As a user experience design firm, it’s no surprise that we are proponents for understanding the end user before creating any framework or wireframes. How can we possibly design a system if we don’t know anything about the people using it? But user research isn’t the only thing we do before we put pen to paper (or mouse to computer).

We also spend time understanding the industry your solution will live in. Whether it’s finance, insurance, or military; we require a firm understanding of the expectations, standards, and regulations we must follow to create a successful experience. In other words, it would be nearly impossible to play a baseball game if one team didn’t know the three-strike rule; the other team would just get frustrated and quit.

If you don’t know the rules, you can’t play the game (well).

After years of practice, we’ve learned how to immerse ourselves in an unfamiliar industry and quickly increase domain knowledge. We attribute a lot of our success—in solving tough problems in complex systems—to this skill.

How do we increase our domain knowledge?

As a company, we have a few go-to methods we use before sketching a concept or creating wireframes. Here are our favorites:

We immerse ourselves in the user’s environment and participate, if possible.

Compare this to when an actor is preparing for a large role, they may completely transform themselves into character for months at a time before beginning the filming or performance process. This allows them to experience and understand the character’s environment, thoughts, and emotions.

Experience and understand the character’s environment, thoughts, and emotions.

Without going to such extremes, we do something similar by putting ourselves in the environment of our users. We, essentially, become who we are trying to design for. As an example, when we designed a gambling application, our team spent time at the track learning how to place bets on our favorite pony. We were able to experience the entire environment—sights, smells, sounds— with avid users.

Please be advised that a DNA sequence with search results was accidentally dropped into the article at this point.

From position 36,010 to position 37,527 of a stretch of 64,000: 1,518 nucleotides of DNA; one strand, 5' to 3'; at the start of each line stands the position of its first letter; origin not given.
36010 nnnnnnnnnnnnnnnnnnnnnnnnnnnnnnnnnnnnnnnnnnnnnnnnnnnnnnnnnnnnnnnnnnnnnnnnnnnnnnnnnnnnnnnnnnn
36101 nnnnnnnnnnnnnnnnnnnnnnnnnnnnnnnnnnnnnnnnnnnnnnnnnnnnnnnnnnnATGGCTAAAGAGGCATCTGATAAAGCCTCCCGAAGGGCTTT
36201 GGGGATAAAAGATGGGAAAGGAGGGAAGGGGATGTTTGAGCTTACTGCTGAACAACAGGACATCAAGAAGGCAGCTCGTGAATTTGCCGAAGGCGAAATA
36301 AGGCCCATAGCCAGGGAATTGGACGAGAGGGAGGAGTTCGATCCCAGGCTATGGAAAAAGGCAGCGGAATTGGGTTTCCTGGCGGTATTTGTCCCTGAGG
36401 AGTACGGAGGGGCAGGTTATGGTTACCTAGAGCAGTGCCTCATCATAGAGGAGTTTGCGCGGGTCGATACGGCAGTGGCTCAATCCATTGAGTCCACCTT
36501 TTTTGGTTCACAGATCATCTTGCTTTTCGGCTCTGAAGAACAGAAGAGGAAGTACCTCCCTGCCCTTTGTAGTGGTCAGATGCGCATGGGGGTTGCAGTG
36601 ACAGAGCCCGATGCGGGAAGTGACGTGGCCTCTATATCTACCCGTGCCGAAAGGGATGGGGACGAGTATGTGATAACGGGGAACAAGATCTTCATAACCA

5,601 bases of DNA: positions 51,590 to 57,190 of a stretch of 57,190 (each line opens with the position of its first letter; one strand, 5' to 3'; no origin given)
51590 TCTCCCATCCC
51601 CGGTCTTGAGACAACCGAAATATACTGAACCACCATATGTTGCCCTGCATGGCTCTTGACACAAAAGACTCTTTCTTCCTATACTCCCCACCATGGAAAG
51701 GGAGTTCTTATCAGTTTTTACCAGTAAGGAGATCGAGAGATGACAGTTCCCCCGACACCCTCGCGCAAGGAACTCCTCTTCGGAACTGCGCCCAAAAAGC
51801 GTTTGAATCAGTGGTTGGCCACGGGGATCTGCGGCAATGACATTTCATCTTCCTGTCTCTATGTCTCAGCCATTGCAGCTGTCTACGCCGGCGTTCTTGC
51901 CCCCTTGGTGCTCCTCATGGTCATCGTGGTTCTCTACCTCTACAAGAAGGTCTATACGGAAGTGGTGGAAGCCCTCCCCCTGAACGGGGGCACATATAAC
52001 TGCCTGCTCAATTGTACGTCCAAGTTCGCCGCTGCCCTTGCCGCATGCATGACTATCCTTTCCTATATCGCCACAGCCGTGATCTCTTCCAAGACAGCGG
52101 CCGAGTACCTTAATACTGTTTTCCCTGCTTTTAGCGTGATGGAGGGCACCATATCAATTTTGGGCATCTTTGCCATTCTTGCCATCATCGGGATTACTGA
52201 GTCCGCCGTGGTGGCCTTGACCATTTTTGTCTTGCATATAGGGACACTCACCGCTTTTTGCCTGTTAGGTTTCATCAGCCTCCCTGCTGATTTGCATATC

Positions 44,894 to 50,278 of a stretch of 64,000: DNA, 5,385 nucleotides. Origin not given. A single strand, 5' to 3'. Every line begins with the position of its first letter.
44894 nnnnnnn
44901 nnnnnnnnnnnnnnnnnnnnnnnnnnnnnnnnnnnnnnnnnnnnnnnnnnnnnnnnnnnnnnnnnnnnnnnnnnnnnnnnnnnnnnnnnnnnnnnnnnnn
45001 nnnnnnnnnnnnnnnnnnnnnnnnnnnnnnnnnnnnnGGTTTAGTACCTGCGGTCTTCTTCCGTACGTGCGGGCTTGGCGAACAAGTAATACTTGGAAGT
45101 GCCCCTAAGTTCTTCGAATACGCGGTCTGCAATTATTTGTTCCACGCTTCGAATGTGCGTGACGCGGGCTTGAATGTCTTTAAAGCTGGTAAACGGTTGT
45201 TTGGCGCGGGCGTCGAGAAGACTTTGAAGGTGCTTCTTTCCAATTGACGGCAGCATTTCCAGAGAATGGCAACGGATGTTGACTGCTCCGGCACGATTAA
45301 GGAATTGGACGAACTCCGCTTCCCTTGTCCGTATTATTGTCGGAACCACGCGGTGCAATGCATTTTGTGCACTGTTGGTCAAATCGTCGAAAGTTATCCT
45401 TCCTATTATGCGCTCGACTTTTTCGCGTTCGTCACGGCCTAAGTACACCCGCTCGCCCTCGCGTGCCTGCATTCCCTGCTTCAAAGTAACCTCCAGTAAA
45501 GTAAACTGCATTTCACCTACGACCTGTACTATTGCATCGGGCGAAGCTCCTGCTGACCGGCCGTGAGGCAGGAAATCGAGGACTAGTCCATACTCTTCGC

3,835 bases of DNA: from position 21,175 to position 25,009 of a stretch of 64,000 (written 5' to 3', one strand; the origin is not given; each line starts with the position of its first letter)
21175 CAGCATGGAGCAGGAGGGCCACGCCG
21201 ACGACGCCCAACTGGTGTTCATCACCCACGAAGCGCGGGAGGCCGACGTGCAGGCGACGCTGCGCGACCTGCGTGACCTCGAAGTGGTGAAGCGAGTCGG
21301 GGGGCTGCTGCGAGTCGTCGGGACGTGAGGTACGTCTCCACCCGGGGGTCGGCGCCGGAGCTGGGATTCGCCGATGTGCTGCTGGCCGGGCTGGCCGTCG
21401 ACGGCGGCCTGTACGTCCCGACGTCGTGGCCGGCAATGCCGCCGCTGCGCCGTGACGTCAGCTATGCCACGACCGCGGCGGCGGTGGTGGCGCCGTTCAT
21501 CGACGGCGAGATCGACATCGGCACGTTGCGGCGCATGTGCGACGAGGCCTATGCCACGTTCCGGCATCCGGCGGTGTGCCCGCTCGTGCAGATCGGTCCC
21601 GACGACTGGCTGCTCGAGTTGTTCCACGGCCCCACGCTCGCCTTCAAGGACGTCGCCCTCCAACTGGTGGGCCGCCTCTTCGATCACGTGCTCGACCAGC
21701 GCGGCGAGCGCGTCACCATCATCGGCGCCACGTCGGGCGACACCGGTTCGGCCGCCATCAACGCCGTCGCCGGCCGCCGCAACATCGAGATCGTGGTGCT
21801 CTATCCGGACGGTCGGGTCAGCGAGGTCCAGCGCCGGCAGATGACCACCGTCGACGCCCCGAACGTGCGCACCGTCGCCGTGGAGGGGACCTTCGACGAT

We, essentially, become who we are trying to design for.

We talk to you and your customer support team.

You are the expert. We want to learn from you, pick your brain, and soak up as much as we can. We also want to know where you go to educate yourself. Where do you find industry news? What are the most credible sources?

It’s also highly valuable to spend time with customer support; they are solving your users’ issues every day and understand what people think is hard, confusing, and frustrating about your product.

We learn from your competition.

Using the competition’s product gives us a chance to experience their solution firsthand. What are the similarities? What are the differences? How do they talk to their users? How do they handle errors, help, and onboarding?

And let’s face it, sometimes the competition figures things out first. Not only can we learn from them, but it can be a trigger to do some self-reflection and may be a good indicator that we  need to revisit your users to acquire more insight.

And let’s face it, sometimes the competition figures things out first.

We use Google.

Yes, this may seem obvious, but it’s an easy place to start. Plus, we have the white papers, journals, blogs and other sources recommended by you to jumpstart our research.

The push to continuously learn is what I’ve found to be one of the most rewarding things about working in this field. It’s fun to be curious, expand my knowledge, and learn from people who have differing perspectives and expertise. It also increases my empathy for user problems and in turn, gives me the guidance to produce a successful product. I wouldn’t be confident that I’m putting my best work forward without taking the time to understand the industry I’m designing for.

Check out these links if you want to read more about the domains we’ve worked in: military, agriculture, online gaming, heavy duty trucking.